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Tags: climate | solar | electricalgrid

Climate Summit Should Prioritize Wiring Up the World on Solar

two businesspeople shaking hands in front of solar panels

Paul F. deLespinasse By Tuesday, 13 April 2021 08:06 AM EDT Current | Bio | Archive

Joe Biden recently invited 40 world leaders to a virtual climate summit. It is well that he invited Vladimir Putin, since the top of the agenda should be an agreement to wire up the world into a unified electrical grid. An obvious place to connect eastern and western hemispheres is the Bering Strait, with Russia and Alaska only 52 miles apart and the ocean depth averaging only 164 feet.  

This meeting — with each leader remaining in his or her home country — is possible only because the world is already wired up into a single communications network, the internet. 

Wiring up the world into a single electrical network will make it possible to stop using the hydrocarbon fuels (coal, oil, natural gas) that threaten to wreck the world climate.

Solar energy harvested by photovoltaic (PV) panels has become so cheap that it is now competitive with other electricity sources. One major drawback remains: It is horribly intermittent and undependable.  

Many experts argue that we must retain conventional power plants as backup, or else develop technology to store solar energy for use at night and during bad weather. Neither of these alternatives, however, is acceptable.

Using hydrocarbon fuels only for backup would slow down destruction of the world climate, but not halt it. 

Storing electricity needed for one night might be possible. Storing enough for several days of bad weather would probably be too expensive. And storing enough to last for several months every year when the sun is low in the sky and days are short is out of the question. (The PV panels on my house generate only one-fifth as much electricity every day in the middle of the winter as they average in the summer.)

A worldwide grid is the obvious solution to the intermittency problem. It will allow electricity generated where conditions are favorable to be sent to areas where it is nighttime, the weather is bad, or it is winter. It will eliminate any need for dirty backup generators or massive storage.

When I noticed this advantage of a supergrid back in 1972, I thought it was an original idea. Recently, though, I discovered that Buckminster Fuller had the same idea 40 years earlier. It isn't easy to be original!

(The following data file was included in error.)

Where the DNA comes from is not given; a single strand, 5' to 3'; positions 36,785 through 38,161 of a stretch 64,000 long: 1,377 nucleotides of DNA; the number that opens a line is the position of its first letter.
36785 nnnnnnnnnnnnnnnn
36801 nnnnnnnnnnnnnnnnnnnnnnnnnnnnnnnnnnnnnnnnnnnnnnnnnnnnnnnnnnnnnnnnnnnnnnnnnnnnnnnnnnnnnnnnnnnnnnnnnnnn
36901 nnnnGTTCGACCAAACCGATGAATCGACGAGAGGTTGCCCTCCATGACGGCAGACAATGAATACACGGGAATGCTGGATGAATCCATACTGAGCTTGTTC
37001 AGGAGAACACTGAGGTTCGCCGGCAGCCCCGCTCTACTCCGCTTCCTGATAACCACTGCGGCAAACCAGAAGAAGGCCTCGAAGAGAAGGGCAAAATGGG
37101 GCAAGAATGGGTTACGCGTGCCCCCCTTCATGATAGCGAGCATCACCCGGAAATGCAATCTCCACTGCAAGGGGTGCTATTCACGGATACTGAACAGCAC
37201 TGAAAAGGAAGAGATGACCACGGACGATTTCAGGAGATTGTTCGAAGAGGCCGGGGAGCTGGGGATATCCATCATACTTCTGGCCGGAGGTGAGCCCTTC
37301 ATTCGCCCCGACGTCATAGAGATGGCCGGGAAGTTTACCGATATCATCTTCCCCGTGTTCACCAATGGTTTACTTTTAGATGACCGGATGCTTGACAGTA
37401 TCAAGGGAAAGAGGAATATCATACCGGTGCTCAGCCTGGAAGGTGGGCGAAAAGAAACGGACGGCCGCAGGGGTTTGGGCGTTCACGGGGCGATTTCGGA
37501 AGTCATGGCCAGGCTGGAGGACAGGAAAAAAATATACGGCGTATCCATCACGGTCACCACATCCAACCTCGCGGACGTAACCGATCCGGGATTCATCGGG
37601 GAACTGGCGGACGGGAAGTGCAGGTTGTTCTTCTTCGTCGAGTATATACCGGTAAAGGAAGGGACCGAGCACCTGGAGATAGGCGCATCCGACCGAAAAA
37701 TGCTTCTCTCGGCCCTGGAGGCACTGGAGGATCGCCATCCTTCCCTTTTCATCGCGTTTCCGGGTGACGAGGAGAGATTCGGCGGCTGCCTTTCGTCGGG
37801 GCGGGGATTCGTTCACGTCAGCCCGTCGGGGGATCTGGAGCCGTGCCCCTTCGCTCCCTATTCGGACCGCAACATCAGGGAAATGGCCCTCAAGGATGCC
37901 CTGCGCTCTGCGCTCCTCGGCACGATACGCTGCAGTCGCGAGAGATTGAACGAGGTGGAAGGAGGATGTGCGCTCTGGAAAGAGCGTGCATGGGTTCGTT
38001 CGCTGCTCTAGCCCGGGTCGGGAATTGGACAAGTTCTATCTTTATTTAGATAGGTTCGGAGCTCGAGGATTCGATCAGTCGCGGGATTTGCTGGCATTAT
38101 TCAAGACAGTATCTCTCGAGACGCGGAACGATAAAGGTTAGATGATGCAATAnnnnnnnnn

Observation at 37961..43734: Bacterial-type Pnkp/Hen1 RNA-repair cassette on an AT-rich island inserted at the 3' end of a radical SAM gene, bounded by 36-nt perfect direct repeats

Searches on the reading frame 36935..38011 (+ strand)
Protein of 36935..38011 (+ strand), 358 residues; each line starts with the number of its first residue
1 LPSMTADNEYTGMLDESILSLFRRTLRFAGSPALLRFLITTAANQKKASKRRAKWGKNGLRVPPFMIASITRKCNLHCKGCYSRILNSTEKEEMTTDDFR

When Fuller, way ahead of his time, foresaw the usefulness of a supergrid, electricity could only be transmitted a few hundred miles. Four decades later, when I began pushing the idea in 1972, the technology was making tremendous strides, and today electricity can be transmitted efficiently for thousands of miles using DC, very high voltages, and (potentially) superconducting cables. 

By 1992 Yukinori Kuvano, a leading Japanese scientist and industrial executive at Sanyo, was also making serious proposals along this line.

Peter Meisen , founder of the Global Energy Network Institute , has been working since 1989 to promote construction of a supergrid. He is now at the World Resources SimCenter.

Despite all of our efforts, the possibilities of a worldwide grid never got widespread public attention. 

Finally, in 2015, the IEEE Spectrum, a leading electrical engineering journal, ran an article by a recognized grid expert, Clark W. Gellings, proposing a worldwide supergrid and explaining why it is now both possible and desirable. The engineering establishment has now spoken!

Americans, led by Thomas Edison and Nikola Tesla, pioneered widespread use of electricity. Vladimir Lenin, founder of the Soviet Union, famously once defined Communism as "Soviet power plus electrification of the whole country." It will be appropriate for America and Russia to provide the nucleus of a worldwide supergrid, connecting the hemispheres at the Bering Strait. 

The upcoming climate summit offers the perfect time for world leaders, led by Joe Biden and Vladimir Putin, to announce a project to wire up the world. 

Paul F. deLespinasse is Professor Emeritus of Political Science and Computer Science at Adrian College. He received his Ph.D. from Johns Hopkins University in 1966, and has been a National Merit Scholar, an NDEA Fellow, a Woodrow Wilson Fellow, and a Fellow in Law and Political Science at the Harvard Law School. His college textbook, "Thinking About Politics: American Government in Associational Perspective," was published in 1981 and his most recent book is "Beyond Capitalism: A Classless Society With (Mostly) Free Markets." His columns have appeared in newspapers in Michigan, Oregon, and a number of other states. Read Prof. Paul F. deLespinasse's Reports — More Here.

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Wiring up the world into a single electrical network will make it possible to stop using the hydrocarbon fuels (coal, oil, natural gas) that threaten to wreck the world climate.
climate, solar, electricalgrid
Tuesday, 13 April 2021 08:06 AM
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